Research group Ecosystem Service Change

Inequalities in ecosystem services supply and demand: a Chile case study

Vulkanen und Araukarien
Photo by Felipe Pineda

Contacts Partners Funding Publications

Short description

The aim of this project is to assess patterns of ecosystem services (ES) supply and demand and its relation to land tenure and landscape attributes. It will delve into local, national and international teleconnections affecting the local supply and demand of ES which are important for understanding the local distribution of ES and their equity effects. The project seeks to understand how equal/unequal is the local distribution of ES supply and demand, and their spatial and temporal relationships. Two main administrative units of analysis will be used; the farm property and the municipality. Data is available from publicly available sources. The main research question is: how do biophysical and socioeconomic variables affect the equality of ES supply and demand distribution?


  1. To determine how land tenure patterns affect the supply and demand of native timber supply, non-native timber plantations (NNTP), water regulation and recreation opportunities in different municipalities in Chile
  2. To determine to what extent land tenure patterns at two administrative units and socioeconomic variables influence ES relationships such as tradeoffs, synergies and tele-coupling in face of land use projections
  3. To determine if ES supply and demand are being provided equally and the consequences of this supply for conservation policies


The significance of the project is its contribution to the empirical and theoretical explanation of inequalities in ES supply and demand in many different ecosystems but more importantly in working landscapes. The assessment of the inequality issue could be decisive for decision making regarding ES and biodiversity and the development of conservation strategies like payment for ecosystem services. The project is significant because it contributes to fill the gap of knowledge of ES in Chile. As the project focuses on administrative scales it is relevant for decision making considering the interest of the Chilean government to incorporate ES a a common conservation strategy. Moreover, the project could reveal threats to ES supply and demand in the face of threats like exotic tree plantation growth and global trade. Finally, it is relevant because the inequality concept has been neglected in the ES services literature and is particularly important in highly unequal countries with large amounts of natural capital such as Chile.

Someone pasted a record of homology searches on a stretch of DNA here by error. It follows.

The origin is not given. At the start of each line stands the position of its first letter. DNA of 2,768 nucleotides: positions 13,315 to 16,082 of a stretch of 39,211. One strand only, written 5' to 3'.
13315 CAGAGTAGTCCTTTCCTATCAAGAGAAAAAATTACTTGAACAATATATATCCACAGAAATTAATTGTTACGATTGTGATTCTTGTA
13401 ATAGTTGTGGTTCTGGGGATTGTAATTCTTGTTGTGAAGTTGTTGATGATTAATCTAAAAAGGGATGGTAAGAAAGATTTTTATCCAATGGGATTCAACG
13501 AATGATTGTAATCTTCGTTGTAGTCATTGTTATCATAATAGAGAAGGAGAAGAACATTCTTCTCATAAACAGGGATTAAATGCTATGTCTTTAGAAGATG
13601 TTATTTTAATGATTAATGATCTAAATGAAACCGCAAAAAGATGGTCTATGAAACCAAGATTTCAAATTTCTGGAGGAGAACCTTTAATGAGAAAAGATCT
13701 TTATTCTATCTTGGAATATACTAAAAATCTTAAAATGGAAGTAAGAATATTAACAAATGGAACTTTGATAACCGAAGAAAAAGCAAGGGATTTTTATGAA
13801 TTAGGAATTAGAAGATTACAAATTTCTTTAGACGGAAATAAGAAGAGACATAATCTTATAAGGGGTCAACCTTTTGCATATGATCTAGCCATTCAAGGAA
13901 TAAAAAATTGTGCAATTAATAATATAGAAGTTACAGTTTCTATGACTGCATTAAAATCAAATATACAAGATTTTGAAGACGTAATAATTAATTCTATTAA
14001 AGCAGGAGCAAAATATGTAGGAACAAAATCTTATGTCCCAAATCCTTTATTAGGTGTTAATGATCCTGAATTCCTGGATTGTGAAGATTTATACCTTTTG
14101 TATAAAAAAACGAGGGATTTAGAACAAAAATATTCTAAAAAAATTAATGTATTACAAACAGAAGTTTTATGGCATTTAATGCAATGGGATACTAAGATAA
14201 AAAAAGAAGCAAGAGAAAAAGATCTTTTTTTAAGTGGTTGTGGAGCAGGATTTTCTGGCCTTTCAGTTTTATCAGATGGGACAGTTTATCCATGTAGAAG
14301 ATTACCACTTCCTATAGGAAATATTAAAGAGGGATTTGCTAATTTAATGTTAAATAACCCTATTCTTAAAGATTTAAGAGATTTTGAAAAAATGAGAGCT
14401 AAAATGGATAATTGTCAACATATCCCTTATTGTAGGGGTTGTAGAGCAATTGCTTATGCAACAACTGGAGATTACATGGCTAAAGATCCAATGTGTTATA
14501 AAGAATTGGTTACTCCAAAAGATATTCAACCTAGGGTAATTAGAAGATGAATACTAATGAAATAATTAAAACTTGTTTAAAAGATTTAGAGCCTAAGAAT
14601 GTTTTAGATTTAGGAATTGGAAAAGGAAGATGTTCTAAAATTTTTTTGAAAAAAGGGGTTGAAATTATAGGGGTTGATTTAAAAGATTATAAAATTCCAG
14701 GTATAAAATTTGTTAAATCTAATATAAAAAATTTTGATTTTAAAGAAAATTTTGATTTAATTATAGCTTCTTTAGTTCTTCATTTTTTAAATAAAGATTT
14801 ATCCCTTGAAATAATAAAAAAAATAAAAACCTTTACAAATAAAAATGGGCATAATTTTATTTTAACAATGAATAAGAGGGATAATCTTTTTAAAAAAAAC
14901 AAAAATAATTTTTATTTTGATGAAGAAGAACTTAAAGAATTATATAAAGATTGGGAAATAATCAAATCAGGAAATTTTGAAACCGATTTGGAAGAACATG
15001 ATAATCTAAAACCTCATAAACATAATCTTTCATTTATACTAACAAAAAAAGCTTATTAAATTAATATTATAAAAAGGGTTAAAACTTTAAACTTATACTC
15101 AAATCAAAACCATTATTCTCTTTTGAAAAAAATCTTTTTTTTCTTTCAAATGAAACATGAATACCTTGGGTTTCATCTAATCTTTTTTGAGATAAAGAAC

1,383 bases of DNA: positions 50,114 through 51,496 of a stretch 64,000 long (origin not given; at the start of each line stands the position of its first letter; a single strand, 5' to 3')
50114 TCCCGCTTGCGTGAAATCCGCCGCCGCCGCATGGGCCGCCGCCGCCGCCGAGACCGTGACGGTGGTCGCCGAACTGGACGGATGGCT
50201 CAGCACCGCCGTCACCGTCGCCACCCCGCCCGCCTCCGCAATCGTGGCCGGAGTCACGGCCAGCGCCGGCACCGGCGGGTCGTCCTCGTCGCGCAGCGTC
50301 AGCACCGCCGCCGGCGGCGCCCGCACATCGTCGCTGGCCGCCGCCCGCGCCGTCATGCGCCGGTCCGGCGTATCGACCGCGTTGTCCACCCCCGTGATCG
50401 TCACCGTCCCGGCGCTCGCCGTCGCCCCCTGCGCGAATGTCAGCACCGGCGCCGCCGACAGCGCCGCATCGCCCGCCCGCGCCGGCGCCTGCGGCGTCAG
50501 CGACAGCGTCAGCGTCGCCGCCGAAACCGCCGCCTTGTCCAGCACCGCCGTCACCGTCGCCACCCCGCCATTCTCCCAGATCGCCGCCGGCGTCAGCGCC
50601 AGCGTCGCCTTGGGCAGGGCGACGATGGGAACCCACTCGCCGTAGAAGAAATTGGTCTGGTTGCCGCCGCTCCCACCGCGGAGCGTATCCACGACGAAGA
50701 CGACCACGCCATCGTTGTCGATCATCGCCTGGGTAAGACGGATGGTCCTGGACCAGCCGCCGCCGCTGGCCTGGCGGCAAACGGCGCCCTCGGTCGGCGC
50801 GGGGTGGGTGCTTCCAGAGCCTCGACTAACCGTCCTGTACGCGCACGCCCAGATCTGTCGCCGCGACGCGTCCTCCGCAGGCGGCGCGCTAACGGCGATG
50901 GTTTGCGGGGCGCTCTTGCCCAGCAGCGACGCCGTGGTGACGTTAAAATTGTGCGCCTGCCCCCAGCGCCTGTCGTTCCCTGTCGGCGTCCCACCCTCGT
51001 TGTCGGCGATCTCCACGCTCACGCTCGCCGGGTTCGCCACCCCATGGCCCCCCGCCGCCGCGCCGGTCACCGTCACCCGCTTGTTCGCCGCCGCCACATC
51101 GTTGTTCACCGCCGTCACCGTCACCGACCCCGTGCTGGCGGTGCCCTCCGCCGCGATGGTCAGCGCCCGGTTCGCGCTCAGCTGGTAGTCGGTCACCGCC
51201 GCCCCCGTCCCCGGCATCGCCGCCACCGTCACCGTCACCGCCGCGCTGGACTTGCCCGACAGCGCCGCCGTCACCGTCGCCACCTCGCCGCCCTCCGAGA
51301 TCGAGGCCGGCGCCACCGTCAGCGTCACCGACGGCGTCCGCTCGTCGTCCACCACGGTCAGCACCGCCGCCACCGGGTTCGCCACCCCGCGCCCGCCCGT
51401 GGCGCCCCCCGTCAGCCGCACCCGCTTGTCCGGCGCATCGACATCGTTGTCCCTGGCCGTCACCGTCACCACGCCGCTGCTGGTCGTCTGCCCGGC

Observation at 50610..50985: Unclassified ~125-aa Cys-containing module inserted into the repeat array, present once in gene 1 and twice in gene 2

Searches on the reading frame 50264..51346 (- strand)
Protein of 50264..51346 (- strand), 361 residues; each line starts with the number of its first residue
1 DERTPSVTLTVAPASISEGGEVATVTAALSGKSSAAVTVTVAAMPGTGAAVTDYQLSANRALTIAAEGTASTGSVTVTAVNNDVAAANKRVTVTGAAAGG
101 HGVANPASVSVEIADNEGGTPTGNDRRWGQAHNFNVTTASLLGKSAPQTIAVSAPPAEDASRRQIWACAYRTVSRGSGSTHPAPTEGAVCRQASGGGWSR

Felipe Benra

Phone: +49 (0)341 97 33178



Prof. Dr. Laura Nahuelhual: PI of Chilean government funded Project FONDECYT 1190207 “Unveiling the nature of social-ecological traps: drivers, human responses and potential solutions”


DAAD PhD scholarship “Doctorado acuerdo bilateral CONICYT - DAAD convocatoria 2017”. Funding for 4 years.


Benra, F., L. Nahuelhual, M. Gaglio, E. Gissi, M. Aguayo, C. Jullian, A. Bonn (2019): Ecosystem services tradeoffs arising from non-native tree plantation expansion in southern Chile. Landscape and Urban Planning 190.

Benra, F., Nahuelhual, L. (2019): A trilogy of inequalities: Land ownership, forest cover and ecosystem services distribution. Land Use Policy 82, 247-5